The third tip is to paint the tips of the ladder for identification of the ladder at a roofline. As you can see in photo 2, the tip of the ladder has been painted with a bright orange color, which allows for visibility. Notice how far down the paint goes; it covers about three rungs, which is the minimum for what is required for rungs above a roofline. When a firefighter needs to locate the ground ladder while on the roof, all they need to do is look for the orange painted tips and they will easily identify its location. Fluorescent glow-in-the-dark paint can also be used on the tips, which helps with nighttime visibility. It also serves as a guide for raising the ladder for roof access – the firefighter will be able to see how many rungs need to be extended past the roofline.

The fourth tip is to orient the ground ladders on the truck to be ready for deployment. As seen in photo 1, the ground ladder is mounted in the truck with the butt spurs facing the right direction. I have witnessed ground ladders placed on a truck with the butt spurs facing the wrong direction, thus making the direction of travel the wrong way. We want to be able to open the compartment door, grab the ladder, pull it off onto our shoulder, and go in the same direction. If the ground ladder is mounted on the side of the truck, then the same tip applies—have the butt spurs facing the direction of travel, which will usually be the rear of the truck.

The fifth tip is to always place the tip of the ladder at the window ledge or sill. The best place for the ladder tip is to be at the windowsill whenever you are laddering a window for the purpose of rescue, gaining entry, breaking a window, applying water through the window, or any other purpose. Textbooks will show you different ways to ladder a window based on the task assigned, but they do not take into consideration the greatest need for the firefighter – self-rescue and the rescue of the occupant. If a firefighter needs to bail out of a building using a ladder dive, the ladder will be in the right position. If the firefighter needs to remove an occupant from the building through the window, the ladder will be in the right position.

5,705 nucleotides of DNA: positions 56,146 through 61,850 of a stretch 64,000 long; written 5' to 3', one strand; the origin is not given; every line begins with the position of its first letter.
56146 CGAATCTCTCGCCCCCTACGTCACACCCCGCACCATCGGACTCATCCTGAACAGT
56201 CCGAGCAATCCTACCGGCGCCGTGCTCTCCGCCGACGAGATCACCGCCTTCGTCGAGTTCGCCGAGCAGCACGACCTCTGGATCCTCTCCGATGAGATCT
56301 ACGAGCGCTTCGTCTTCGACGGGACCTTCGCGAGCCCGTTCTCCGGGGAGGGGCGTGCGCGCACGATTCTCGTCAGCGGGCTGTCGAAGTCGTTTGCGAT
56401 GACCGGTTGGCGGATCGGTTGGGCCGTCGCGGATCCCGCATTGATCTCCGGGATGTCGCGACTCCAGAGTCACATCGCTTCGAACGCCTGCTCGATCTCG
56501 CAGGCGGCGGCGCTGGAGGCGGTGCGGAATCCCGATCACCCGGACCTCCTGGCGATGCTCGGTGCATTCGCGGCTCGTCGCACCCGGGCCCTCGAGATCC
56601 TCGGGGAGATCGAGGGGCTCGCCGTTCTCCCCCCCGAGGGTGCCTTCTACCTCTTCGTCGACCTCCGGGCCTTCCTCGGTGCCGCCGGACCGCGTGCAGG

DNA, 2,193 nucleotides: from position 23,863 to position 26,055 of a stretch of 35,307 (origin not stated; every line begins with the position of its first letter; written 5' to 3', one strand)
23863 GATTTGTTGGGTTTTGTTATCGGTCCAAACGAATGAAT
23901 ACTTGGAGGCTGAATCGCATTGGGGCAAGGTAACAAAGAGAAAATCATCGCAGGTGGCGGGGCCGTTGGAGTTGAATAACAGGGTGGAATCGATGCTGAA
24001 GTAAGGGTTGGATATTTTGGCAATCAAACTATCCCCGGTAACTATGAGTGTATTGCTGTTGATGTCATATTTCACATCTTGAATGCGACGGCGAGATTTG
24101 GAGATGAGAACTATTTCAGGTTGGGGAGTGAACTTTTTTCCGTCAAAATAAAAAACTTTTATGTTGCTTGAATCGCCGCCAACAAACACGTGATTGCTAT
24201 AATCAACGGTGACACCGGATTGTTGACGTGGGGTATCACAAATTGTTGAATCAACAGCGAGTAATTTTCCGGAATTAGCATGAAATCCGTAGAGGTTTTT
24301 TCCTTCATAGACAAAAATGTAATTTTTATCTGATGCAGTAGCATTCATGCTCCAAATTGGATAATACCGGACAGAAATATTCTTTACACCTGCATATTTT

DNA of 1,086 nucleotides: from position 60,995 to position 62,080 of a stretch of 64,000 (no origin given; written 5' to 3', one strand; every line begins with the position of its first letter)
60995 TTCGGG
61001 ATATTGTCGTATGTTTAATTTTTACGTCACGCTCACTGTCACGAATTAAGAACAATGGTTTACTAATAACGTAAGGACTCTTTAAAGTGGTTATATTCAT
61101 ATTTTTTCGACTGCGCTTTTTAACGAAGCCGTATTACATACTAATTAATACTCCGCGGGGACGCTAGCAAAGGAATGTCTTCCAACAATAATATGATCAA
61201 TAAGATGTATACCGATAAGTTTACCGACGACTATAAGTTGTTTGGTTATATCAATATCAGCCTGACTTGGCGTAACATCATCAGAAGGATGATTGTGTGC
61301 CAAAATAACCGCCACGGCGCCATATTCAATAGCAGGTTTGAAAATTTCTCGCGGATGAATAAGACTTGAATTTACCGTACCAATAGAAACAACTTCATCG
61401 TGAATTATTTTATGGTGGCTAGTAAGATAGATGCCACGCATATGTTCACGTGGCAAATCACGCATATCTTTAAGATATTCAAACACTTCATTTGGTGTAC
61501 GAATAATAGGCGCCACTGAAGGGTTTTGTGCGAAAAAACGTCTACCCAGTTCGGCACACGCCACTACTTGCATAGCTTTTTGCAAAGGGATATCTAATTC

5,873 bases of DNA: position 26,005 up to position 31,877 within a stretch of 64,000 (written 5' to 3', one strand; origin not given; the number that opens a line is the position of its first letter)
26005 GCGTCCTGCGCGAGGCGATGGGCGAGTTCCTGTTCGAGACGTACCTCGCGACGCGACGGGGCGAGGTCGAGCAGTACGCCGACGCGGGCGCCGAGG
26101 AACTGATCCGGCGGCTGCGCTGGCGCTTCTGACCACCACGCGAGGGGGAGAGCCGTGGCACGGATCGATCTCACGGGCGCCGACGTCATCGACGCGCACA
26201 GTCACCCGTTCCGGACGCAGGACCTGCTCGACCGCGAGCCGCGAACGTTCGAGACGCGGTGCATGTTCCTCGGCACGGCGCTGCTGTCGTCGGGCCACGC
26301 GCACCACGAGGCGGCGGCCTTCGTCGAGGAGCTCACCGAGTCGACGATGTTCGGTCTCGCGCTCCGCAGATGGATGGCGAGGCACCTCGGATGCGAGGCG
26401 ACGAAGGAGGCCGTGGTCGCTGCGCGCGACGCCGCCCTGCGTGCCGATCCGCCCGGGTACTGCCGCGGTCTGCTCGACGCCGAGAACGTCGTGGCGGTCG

Firefighter on a ground ladder seen from roof
(3)

The sixth tip is to always go more than three rungs above the roofline. The general rule of thumb is to have the rungs of the ladder to be at least three rungs above the roof but no more than five rungs. Why not always go with five rungs all the time, as depicted in photo 3? Having five rungs above the roof line makes the ladder much more visible and, easier for the firefighter to get on and off the ladder. It also allows for more control for the firefighter.

These simple tips that have been mentioned can be easily incorporated into current department operations. Remember, they should first be proven to be effective for the department and its membership before you implement any changes.

Mark van der Feyst has been in the fire service since 1999 and is a firefighter with the Fort Gratiot (MI) Fire Department. He is an international instructor teaching in Canada, the United States, and India, and at FDIC. He is also the lead author of Residential Fire Rescue (Fire Engineering Books & Video). He can be contacted at Mark@FireStarTraining.com.